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Got a craving to carve? Preserve your pumpkins for the spooky season
Get your gourds going in time for Halloween with these tips
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In case you haven’t paid much attention to the displays outside most grocery stores and many other retail outlets, it’s pumpkin season. 

That mean’s it’s almost time to carve up those orange gourds, give them spooky faces and prepare for the arrival of trick-or-treaters and other guests later this month.

Here are some tips to keeping your jack-o’-lanterns smiling through the month.

Make it last

As with flowers and other produce, once you cut into a pumpkin, its expiration clock starts ticking. However, there are tricks to getting a few more days of enjoyment from your carved pumpkin.

“Once you scoop out the seeds and pulp, you can spray the inside of your pumpkin with silicone spray. That helps seal it off and helps it last longer,” said Kellie Bowen, co-owner of Full Bloom Nursery in Clermont. 

“You can buy an aerosol can of silicone at any hardware or home improvement store.”

Some pumpkin-carving enthusiasts recommend keeping your decorative gourd out of direct sunlight during the day to slow down the spoiling process. Others recommend placing it in the refrigerator when the carved pumpkin isn’t needed for display.

No cutting

What if carving jack-o’-lanterns isn’t your thing. Does that mean you’re left out of the pumpkin decorating loop? Nope, not even a little bit.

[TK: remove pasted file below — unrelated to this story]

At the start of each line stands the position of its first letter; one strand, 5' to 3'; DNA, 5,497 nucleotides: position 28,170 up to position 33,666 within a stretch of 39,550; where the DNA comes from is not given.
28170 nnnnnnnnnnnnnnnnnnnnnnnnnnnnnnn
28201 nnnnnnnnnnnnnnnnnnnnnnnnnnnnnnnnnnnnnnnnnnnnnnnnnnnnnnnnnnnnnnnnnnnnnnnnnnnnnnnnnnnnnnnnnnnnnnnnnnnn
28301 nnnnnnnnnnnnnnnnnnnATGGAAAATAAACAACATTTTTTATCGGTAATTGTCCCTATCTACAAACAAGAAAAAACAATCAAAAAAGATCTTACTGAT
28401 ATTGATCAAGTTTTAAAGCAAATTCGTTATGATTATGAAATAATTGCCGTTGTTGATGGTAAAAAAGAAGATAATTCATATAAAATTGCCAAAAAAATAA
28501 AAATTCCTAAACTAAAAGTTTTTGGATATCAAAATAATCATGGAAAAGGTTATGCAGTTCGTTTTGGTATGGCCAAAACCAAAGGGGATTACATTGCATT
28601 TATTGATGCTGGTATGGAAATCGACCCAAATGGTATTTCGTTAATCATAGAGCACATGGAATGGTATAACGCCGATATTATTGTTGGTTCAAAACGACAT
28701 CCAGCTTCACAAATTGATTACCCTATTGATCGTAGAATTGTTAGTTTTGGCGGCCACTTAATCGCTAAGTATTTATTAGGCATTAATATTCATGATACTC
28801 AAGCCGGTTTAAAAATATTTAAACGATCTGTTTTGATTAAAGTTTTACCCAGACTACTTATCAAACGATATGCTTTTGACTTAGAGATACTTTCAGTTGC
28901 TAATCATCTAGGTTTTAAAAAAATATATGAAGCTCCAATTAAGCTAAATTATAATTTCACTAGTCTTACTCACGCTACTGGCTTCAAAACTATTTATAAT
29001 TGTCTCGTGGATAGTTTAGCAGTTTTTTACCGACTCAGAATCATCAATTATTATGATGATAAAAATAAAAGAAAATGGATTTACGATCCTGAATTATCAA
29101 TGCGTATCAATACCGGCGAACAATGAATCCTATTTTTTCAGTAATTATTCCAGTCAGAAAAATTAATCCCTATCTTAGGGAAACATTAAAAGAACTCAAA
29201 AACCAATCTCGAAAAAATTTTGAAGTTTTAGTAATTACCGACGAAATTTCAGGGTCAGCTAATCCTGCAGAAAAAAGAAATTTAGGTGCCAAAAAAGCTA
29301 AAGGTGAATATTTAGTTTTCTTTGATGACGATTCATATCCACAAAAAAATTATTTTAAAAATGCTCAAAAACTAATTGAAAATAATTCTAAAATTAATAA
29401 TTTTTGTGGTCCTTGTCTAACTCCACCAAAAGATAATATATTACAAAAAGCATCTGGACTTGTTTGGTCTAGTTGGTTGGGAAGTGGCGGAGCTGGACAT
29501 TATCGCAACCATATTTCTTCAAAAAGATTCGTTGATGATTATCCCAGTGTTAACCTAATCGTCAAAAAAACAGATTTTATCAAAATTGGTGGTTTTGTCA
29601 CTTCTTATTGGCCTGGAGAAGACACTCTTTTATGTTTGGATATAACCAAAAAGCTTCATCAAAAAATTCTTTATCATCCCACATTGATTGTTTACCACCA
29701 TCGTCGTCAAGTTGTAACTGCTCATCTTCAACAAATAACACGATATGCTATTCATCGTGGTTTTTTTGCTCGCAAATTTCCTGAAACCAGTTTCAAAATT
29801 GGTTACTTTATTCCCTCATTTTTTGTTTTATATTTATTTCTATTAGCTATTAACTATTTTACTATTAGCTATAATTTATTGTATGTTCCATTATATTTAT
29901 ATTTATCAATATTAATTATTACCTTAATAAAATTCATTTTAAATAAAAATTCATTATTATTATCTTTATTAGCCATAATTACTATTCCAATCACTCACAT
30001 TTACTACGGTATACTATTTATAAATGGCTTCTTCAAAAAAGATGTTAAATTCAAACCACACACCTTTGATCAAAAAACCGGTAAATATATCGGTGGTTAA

These days, you’re only limited by your imagination. 

If you’re looking for a kid-friendly alternative to cutting into a pumpkin, try painting on spooky faces or other designs. If you’re looking for a more personal touch, try using letter stencils to a create monogrammed pumpkin.

You could also try using a circle-shaped sponge to create a polka-dot gourd. 

“Another way to decorate a pumpkin is to decoupage it,” Bowen said. “You can buy spray adhesive and literally glue any type of ornamental paper onto the pumpkin. You can use scrap booking paper or get really creative and use pages out of a magazine.”

Instead of focusing on your porch or front walkway, why not bring your pumpkin decorations indoors? For a simple centerpiece, instead of carving into a big pumpkin, try arranging a few small ones on a long platter. You could garnish it with a few clusters of berries or tiny pine cones to create a more rustic tablescape.

Better Homes and Gardens suggests using mini pumpkins placed atop overturned bowls or on cake plates to create a unique centerpiece. To give it extra flair, the magazine suggests covering the little gourds with metallic paint.

Face off

If staring at spooked-faces on pumpkins isn’t your thing, try cutting circles into your pumpkin and placing a candle inside to create a luminary. To engage the other senses, try using a cinnamon- or vanilla-scented candle.

“You can also hollow out the pumpkin, and use it as a planter,” Bowen said.

“You can put the plant directly in the pumpkin, but it would probably be less messy to use the plant in the original pot that it came in. Just sit the entire thing inside.”

If you’re going to create a pumpkin planter, be sure to cut a few holes in the bottom to allow for drainage. According to Bowen, it should last for a couple of weeks.